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8.0 REGULATORY ENVIRONMENT - 8.1 Introduction

8 Regulatory environment


8.1 Introduction

This section describes certain legislation that governs our business and provides highlights of recent regulatory initiatives and proceedings, government consultations and government positions that affect us, influence our business and may continue to affect our flexibility to compete in the marketplace. Bell Canada and several of its direct and indirect subsidiaries, including Bell Mobility, Bell ExpressVu Limited Partnership (Bell ExpressVu), Bell Media, NorthernTel, Limited Partnership (NorthernTel), Télébec, Limited Partnership (Télébec) and Northwestel, are governed by the Telecommunications Act, the Broadcasting Act, the Radiocommunication Act and/or the Bell Canada Act. They are also subject to regulations and policies enforced by the CRTC. Our business is affected by decisions made by various regulatory agencies, including the CRTC, a quasi-judicial agency of the Government of Canada responsible for regulating Canada’s telecommunications and broadcasting industries. Other aspects of the business of these entities are regulated in various ways by federal government departments, in particular ISED.

The CRTC regulates the prices we can charge for telecommunications services in areas where it determines there is not enough competition to protect the interests of consumers. The CRTC has determined that competition was sufficient to grant forbearance from retail price regulation under the Telecommunications Act for the vast majority of our residential and business telephone services, as well as for our wireless (except our domestic wholesale wireless roaming service) and Internet services (except in certain parts of Northwestel’s territory, where the CRTC re-regulated Internet services in 2013). Our TV distribution and our TV and radio broadcasting businesses are subject to the Broadcasting Act and are, for the most part, not subject to retail price regulation.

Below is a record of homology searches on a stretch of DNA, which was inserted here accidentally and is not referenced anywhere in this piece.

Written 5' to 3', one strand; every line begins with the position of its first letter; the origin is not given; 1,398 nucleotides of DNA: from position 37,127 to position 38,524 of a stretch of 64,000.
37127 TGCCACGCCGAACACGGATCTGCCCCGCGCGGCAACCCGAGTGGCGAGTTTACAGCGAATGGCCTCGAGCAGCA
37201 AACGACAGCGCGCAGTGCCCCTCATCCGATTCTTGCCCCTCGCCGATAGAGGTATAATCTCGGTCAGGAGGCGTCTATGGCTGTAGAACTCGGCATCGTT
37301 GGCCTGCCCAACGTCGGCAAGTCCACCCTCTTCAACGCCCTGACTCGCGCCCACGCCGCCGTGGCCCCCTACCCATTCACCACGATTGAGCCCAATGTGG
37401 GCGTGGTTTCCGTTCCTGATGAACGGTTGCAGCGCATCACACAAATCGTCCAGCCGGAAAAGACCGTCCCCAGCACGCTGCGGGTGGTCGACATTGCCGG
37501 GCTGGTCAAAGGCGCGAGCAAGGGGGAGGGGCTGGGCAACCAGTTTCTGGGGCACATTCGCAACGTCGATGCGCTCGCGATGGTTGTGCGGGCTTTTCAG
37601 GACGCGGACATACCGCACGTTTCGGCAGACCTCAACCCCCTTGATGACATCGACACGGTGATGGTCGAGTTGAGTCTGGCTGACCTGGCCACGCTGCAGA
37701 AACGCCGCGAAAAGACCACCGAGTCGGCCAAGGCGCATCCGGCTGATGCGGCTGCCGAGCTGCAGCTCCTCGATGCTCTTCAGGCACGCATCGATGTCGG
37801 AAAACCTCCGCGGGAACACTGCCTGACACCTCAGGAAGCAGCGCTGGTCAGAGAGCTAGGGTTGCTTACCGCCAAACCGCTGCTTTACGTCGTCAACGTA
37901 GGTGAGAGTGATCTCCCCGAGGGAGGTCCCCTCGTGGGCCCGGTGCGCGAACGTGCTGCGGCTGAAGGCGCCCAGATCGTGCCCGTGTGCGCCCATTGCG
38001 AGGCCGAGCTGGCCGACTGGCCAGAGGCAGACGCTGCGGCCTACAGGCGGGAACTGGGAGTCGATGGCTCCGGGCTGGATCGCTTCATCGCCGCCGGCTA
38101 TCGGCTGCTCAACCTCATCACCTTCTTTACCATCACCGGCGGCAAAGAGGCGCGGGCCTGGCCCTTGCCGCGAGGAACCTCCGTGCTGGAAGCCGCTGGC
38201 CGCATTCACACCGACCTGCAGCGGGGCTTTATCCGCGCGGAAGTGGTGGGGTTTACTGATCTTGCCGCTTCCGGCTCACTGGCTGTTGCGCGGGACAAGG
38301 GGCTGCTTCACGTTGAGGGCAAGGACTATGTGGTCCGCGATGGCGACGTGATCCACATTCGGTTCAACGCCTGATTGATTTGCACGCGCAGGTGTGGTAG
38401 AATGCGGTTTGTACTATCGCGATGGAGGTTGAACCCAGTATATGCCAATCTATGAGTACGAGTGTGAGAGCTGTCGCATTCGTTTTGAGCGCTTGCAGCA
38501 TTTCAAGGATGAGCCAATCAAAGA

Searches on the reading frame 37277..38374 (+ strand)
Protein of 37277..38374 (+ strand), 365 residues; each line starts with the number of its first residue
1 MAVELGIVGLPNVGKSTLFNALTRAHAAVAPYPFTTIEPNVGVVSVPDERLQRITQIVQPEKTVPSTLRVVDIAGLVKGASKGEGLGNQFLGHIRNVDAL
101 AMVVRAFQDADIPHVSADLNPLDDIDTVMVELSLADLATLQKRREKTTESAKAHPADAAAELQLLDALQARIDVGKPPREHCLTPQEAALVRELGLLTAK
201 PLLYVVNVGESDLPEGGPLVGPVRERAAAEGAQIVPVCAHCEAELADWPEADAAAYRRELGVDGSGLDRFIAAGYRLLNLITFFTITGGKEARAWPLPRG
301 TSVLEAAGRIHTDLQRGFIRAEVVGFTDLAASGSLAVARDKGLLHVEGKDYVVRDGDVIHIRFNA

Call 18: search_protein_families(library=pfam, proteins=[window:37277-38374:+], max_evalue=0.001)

Although most of our retail services are not price-regulated, government agencies and departments such as the CRTC, ISED, Canadian Heritage and the Competition Bureau continue to play a significant role in regulatory matters such as mandatory access to networks, net neutrality, spectrum auctions, approval of acquisitions, broadcast licensing and foreign ownership requirements. Adverse decisions by regulatory agencies or increasing regulation could have negative financial, operational, reputational or competitive consequences for our business.

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